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Three ways to digitally organize your closet


It’s January, which means that lolita fans all over the world are cataloging their wardrobes in a tradition that has its roots in the Livejournal EGL community. While you are snapping photos of your clothing, it might occur to you that this is the year you’re really going to organize your closet, no really, you mean it this time. To get you started, here are three digital ways to catalog, archive, and plan your wardrobe and outfits. 



$3.99 (one time payment)

Robust sorting system

Extremely customizable 

Intuitive interface

Available in 5 languages

Lots of features including packing lists, stats on your most worn items, calendar to document when your wore items and more


Only available for iOS (sorry Android users)

Background erasing is mediocre

Tedious to upload photos

(Check out the detailed review that lightningsavage did on this app in 2018!)

If you’re an iOS user, its hard to go wrong with Stylebook. For the price of a latte, you can have access to an app that allows you to photograph and digitally compile coordinates inside the app. This app has been operational for over ten years and has been featured by the New York Times, Vogue, and Harpers Bazaar. The user interface is intuitive and customizable, so you can make it suit your wardrobe, rather than trying to fit a j-fashion wardrobe to a Western style app. 

Purple Outfit Planner (Pureple)



Easy to easy interface

Background eraser works well


Database is useless for Japanese brands

Random outfit planner doesn’t have a very good algorithm

Pureple is similar to Stylebook, though it has less features. For a free program though, it works very well. Adding items is easy and the background eraser works pretty well. Unsurprisingly, the database of Western clothing items and brands is useless if you’re trying to organize your Japanese wardrobe. Their website says that they have an app for browers, iOS, and Android, but I only tested this app on iOs. The category detection system works well and makes adding items even easier than Stylebook.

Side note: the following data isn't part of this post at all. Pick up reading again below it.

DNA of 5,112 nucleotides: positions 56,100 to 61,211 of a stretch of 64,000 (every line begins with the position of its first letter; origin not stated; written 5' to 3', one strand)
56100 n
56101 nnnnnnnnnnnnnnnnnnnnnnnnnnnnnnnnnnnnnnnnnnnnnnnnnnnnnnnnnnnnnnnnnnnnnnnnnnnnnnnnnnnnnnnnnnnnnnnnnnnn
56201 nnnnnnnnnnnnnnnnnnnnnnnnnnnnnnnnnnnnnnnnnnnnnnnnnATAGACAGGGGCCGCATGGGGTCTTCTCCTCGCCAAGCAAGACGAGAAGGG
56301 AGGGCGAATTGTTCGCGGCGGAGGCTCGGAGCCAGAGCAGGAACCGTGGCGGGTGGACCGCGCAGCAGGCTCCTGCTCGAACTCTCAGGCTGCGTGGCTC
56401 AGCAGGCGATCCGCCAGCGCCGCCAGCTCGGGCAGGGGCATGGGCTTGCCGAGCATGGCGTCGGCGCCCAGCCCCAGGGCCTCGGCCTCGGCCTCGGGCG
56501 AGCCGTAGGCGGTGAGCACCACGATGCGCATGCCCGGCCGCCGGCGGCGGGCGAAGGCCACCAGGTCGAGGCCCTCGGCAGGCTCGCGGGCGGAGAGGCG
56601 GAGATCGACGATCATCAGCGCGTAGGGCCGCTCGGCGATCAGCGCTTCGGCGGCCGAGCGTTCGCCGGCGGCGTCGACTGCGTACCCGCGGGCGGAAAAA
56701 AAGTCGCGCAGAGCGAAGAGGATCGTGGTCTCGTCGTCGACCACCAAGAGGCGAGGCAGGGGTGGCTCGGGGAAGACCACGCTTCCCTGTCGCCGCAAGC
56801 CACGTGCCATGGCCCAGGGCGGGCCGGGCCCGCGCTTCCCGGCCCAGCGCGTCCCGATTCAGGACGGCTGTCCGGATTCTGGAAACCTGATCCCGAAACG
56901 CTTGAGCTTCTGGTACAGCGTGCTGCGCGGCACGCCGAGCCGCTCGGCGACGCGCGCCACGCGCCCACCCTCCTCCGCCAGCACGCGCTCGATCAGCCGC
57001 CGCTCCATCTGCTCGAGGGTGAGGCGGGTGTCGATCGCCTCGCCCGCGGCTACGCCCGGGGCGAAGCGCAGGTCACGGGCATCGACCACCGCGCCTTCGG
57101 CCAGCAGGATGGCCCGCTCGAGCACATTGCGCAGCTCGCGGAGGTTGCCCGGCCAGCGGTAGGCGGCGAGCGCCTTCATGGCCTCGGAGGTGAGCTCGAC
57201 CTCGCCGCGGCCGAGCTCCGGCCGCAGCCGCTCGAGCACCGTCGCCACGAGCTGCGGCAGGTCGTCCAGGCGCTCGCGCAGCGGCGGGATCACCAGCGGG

The main selling point of this app is their “Tinder-like” swiping system for creating random coordinates based on your available pieces. For someone with a large and diverse wardrobe, this isn’t going to work well, but you might find it useful if you have a cohesive or capsule wardrobe.  

Google Doc’s Spreadsheet



Tailored to exactly to your preferences

Available wherever you can access the Google Docs


Not very pretty

You’ll have to build from scratch. 

It may not be pretty, but its the cheapest, easiest way for anyone to make a digital wardrobe. With a spreadsheet, the only limit is your imagination. If you want to add personal notes about every item you own, you can do it. If you want to add photos, go for it.

I’ve been using a Google Drive Sheet for years and I keep track of items I’m selling, purchasing, or items on my wishlist with a color coded system. I also keep track of things I like or dislike about items, including fit, wearability, and state of disrepair so I can easily see what’s working and what’s not in my wardrobe. Using Google Drive or something similar to store your spreadsheet means that you can easily see what items you have or need. Obviously, a spreadsheet isn’t the cutest way to organize a wardrobe, but it is the cheapest, most readily available way to get started. 

I hope these serve as inspiration to continue documenting your wardrobes! I’m loving seeing everyone’s wardrobe posts (and wardrobe challenges) on Instagram! If you’re doing a wardrobe challenge or posting photos DM me on IG! I’d love to check yours out. 

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